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In my class we derived an expression for an electric field due to an infinitely long plane of charge and it given as:

$$\bf{E} = \frac{\sigma}{\epsilon_0}\hat{\bf{r}}$$ where $\sigma$ it is the surface charge density on the plane.

But the same was directly applied for the parallel plate capacitors and capacitors are made of plates of finite length. How is it that the relation holds?

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The equation for magnitude of the electric field from a single infinite sheet of charge is not the one you gave, it is

$$E=\frac{\sigma}{2\epsilon_o}$$

Then the field between two infinite parallel sheets of charge is

$$E=\frac{\sigma}{\epsilon_o}$$

But the same was directly applied for the parallel plate capacitors and capacitors are made of plates of finite length. How is it that the relation holds?

The second equation holds for a parallel plate capacitor of finite dimensions provided that the distance $d$ between the plates is much less than the dimensions of the plates. Then the field is uniform except at the ends of the plate (edge effect). So the dimensions of the plates, in actuality, don't have to be "infinite", just very large compared to the plate separation.

Then for the capacitor we have a uniform field of magnitude $E$ that is related to the plate separation $d$ and the voltage $V$ across the plates by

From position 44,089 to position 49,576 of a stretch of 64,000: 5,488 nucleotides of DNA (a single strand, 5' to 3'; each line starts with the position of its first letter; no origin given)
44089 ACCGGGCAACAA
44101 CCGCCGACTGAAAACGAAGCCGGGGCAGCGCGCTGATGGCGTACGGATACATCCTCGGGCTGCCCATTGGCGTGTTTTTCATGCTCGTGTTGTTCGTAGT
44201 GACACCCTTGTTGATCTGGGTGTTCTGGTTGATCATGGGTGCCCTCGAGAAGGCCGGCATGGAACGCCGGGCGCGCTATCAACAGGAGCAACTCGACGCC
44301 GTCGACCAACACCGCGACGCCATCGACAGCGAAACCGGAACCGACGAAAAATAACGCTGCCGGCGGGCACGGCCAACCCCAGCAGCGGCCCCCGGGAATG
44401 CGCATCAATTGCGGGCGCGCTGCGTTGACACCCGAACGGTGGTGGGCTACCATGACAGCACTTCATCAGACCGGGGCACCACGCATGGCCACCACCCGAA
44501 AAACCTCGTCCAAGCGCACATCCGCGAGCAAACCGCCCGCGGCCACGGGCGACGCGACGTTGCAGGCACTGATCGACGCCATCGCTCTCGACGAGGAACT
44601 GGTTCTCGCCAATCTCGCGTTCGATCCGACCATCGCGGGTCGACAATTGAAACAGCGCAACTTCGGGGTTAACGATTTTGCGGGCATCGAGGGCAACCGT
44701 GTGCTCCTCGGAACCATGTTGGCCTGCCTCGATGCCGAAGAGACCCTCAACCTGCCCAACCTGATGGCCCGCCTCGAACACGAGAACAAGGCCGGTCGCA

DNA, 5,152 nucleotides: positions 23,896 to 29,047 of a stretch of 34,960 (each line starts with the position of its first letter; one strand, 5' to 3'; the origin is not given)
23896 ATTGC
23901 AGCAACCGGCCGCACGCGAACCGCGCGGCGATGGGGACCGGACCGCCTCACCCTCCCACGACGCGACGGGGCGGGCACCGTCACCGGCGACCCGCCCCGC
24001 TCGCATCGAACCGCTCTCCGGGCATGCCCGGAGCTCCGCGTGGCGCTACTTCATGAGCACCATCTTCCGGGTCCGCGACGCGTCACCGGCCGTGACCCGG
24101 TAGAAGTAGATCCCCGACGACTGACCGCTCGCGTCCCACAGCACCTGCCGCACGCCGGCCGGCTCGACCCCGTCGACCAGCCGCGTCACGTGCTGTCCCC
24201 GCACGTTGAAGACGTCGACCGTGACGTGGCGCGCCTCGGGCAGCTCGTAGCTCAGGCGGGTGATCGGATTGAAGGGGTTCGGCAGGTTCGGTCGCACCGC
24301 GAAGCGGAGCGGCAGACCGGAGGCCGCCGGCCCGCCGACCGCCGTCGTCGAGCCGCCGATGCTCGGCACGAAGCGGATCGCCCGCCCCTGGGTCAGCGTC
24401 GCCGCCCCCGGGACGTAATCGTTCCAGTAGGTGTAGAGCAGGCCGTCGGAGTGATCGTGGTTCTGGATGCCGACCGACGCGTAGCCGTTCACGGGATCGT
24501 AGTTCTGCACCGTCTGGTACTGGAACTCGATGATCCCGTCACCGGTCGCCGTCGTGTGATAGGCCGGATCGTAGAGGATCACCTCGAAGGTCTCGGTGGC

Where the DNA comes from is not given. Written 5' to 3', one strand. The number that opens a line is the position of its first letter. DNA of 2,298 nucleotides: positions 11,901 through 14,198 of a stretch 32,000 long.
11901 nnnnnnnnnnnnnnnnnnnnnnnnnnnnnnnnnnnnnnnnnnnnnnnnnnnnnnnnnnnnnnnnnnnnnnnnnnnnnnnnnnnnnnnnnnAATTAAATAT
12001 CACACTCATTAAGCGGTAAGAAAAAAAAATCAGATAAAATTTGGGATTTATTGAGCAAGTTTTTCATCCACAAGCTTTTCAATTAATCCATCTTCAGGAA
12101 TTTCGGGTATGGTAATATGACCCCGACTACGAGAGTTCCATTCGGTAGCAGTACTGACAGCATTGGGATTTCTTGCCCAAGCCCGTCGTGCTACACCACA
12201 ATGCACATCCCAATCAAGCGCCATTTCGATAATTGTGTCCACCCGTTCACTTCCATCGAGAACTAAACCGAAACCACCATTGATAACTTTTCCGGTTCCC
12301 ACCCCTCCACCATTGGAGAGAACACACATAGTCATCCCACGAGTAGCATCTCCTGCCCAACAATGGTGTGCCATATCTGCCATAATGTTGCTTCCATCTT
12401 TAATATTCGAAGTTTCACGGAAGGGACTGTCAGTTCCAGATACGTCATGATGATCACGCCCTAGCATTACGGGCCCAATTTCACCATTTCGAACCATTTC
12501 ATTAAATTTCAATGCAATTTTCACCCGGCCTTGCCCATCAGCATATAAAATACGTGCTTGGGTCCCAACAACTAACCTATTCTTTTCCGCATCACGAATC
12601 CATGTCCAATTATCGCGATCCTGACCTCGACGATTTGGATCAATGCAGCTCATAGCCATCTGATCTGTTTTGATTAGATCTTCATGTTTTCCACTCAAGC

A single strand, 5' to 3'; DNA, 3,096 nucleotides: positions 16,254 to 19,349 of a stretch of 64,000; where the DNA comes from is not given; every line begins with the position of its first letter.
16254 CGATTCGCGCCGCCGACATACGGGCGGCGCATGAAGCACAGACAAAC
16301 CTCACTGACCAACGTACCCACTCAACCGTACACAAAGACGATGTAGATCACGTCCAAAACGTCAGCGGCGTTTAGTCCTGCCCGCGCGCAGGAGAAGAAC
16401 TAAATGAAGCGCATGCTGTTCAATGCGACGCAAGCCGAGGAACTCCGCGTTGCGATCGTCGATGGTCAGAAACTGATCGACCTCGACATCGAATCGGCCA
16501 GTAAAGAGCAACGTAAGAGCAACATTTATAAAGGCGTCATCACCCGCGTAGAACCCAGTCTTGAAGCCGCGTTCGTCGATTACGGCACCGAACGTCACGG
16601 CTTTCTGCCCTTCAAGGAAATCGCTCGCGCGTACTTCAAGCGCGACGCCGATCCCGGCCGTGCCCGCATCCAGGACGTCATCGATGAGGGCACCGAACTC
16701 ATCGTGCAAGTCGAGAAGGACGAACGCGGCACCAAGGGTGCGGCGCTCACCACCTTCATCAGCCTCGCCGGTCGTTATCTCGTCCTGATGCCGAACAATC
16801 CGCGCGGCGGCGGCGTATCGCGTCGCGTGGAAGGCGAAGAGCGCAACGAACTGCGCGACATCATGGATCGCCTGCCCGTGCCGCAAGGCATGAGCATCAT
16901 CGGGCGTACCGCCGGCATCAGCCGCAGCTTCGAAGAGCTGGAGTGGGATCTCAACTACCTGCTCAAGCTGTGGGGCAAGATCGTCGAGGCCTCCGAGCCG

$$E=\frac{V}{d}$$

Hope this helps.

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  • $\begingroup$ So ya mean to say that there is no way the formula derived for infinite sheet or plane of charge can be directly used for parallel plate capacitors. $\endgroup$ – Orpheus May 13 at 15:54
  • $\begingroup$ @Orpheus I don't understand what you are asking. Why would you think the field for a single sheet would apply to the field in a parallel plate capacitor capacitor which has two sheets? The second equation applies to the capacitor, not the first. $\endgroup$ – Bob D May 13 at 16:30
  • $\begingroup$ Got it @Bob D...Thank you! $\endgroup$ – Orpheus May 13 at 17:07

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